So, we have the potential advantage of an open fitting, which most notably is the improved sound of one’s own voice, but to obtain this, we give up much of the advantages of DNR and directional technology (and also increase the risk of acoustic feedback). Is it possible to have it both ways? In recent years Signia has developed an algorithm referred to as Own Voice Processing (OVP). This feature is designed to automatically detect the user’s own voice, and then, instantaneously, alter the gain and output to make the voice sound more natural to the user—see Hoydal (2017) for details. Clinical studies have been conducted to evaluate the efficacy of the Signia OVP algorithm (Powers, Froehlich, Branda, & Weber, 2018; Froehlich, Powers, Branda & Weber, 2018). Overall, for both ratings of naturalness and satisfaction, OVP has been shown to make a significant improvement. The positive impact of OVP was perhaps best illustrated by the findings comparing the satisfaction of own-voice for Signia OVP-On with a closed fitting, to two competitive products with open fittings—group satisfaction for their own voice was 86% for Signia compared to 58% and 37% for the two competitors (Powers et al, 2018).
This earlier research reveals that if OVP is applied, in most cases there is no additional patient benefit for an open fitting. The purpose of the current study, therefore, was to further compare the effects of open vs. closed fittings for both objective and subjective measures. It is critical for all applied hearing aid research such as this to take into account real-world use, and hence, much of the data reported here is based on an extended field study of the different ear coupling systems.
The participants were 36 hearing-impaired subjects with mild to moderate bilateral hearing loss, and who were experienced users of bilateral hearing aids. All 36 completed all phases of the study. The mean age was 73 years; 21 males and 15 females. The mean time of previous hearing aid use was 8.3 years.
Design and Methods
The hearing aids used in the study were the Pure 13 7Nx or Pure 312 7Nx with M receivers. The hearing aids were fitted to the Signia Nx-fit at the “experienced” acclimatization level. All special features were activated except for frequency lowering; default settings were used. OVP training was conducted and this feature also was activated for all experimental testing.
Three different acoustic couplings were used for each component of the testing: Signia open dome, Signia closed click-sleeve, and a customized click mold (with a venting of 0.8 mm). For experimental testing, the selection order of the acoustic coupling was counterbalanced for each condition and participants were randomly assigned for each test condition.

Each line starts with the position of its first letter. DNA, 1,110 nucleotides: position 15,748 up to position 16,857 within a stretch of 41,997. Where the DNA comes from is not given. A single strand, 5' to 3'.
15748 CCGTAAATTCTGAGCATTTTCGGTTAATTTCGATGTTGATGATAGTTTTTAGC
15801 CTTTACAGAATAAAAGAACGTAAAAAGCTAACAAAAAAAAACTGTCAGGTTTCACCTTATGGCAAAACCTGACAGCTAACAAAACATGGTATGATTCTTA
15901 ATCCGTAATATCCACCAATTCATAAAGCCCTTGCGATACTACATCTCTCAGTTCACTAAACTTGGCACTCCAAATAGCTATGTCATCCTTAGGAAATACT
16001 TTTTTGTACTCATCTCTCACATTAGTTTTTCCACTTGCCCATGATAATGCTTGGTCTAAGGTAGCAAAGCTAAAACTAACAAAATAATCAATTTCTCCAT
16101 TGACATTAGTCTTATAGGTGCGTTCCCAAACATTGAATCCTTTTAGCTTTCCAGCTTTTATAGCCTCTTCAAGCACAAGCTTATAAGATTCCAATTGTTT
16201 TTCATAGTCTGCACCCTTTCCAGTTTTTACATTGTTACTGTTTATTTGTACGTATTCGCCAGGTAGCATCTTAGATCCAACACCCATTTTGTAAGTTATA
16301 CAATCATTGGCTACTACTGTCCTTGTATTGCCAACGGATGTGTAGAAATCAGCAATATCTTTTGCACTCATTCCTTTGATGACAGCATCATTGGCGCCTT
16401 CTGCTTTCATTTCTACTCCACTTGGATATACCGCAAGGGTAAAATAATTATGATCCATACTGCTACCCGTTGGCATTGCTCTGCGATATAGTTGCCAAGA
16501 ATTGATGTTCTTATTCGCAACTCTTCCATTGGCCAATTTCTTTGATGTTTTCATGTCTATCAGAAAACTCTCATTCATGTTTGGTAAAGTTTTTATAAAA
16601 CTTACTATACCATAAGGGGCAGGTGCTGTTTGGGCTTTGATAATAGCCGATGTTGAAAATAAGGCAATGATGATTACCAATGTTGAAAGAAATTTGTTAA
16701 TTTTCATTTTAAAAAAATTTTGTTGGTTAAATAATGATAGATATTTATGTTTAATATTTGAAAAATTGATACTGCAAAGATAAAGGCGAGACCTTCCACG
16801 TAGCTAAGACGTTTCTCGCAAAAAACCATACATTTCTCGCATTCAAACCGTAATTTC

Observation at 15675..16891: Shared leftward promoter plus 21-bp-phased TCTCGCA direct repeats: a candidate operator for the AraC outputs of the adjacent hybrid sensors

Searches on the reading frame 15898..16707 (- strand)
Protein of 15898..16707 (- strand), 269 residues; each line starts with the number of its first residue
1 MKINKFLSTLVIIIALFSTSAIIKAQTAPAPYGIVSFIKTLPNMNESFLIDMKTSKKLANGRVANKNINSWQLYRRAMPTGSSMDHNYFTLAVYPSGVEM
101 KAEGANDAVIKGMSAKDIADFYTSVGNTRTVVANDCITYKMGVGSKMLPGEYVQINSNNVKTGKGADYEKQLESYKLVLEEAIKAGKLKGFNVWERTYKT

In the laboratory, comparative testing of the different coupling systems was conducted for the user’s impression of sound quality and their speech understanding of different sound samples. In addition, aided speech recognition testing in the sound field was conducted for both a quiet listening condition and in background noise. The speech recognition test material was the Göttingen Sentence Test; 20 sentences for each measurement condition. The speech-in-quiet presentation level was 55 dB SPL, and for the speech-in-noise measure, the sentences were presented at 65 dB SPL, with a -4 dB SNR employed.
Comparison testing also was conducted in the participants’ home listening environment. For this portion, the participants wore each of three different ear-coupling fittings for one week, and each evening made diary entries to record their daily impressions. The ordering of use of the different coupling systems was counterbalanced. The hearing aids were rated for speech understanding for four different assigned conditions: listening in quiet, in background noise (other talkers), while on a busy street, and listening to a TV movie. Judgments also were made for music quality. At the end of the trial, a rating of overall satisfaction for the everyday use environment was made.
Results: Laboratory Measures
Using each of the three different coupling systems, the participants made judgments of both speech quality and speech understanding. The judgments were made on a four-point scale: Very Bad, Bad, Good, and Very Good. Recall that these were all experienced users, so it’s possible that judgments were influenced by how similar the current Nx-Fit was to the programming of their own hearing aids. Our primary interest, however, was not in the absolute ratings, but the comparison of the different ear couplings, and those results are shown in Figure 2. Observe that for speech quality, there were minor differences among fittings, although not statistically significant. The subjective ratings for speech understanding also were very similar for the three different fittings.
Figure 2. Shown are the participants’ subjective judgment ratings for speech, for both quality and understanding. Ratings shown for the three different ear coupling systems: open fitting tip, click sleeve and custom earmold.
The results for the speech recognition testing, in quiet and in noise, are shown in Figure 3. The test material was the Göttingen Sentence Test. For speech recognition in quiet, mean scores were similar for all three conditions, although a slight advantage was observed (4 to 6%) for the more closed fittings. A ceiling effect may have contributed to the similarity of these findings. A sizeable difference, however, was observed for the speech-in- noise measure. Performance went from 59% for the open, to 72-74% for the other two earmold conditions. We assume this was due to the increased effectiveness of DNR and directional technology, which we discussed earlier. Recall that the speech in noise testing used a very difficult SNR=-4 dB, and therefore, the mean findings of 72-74% reflect the effectiveness of the signal processing.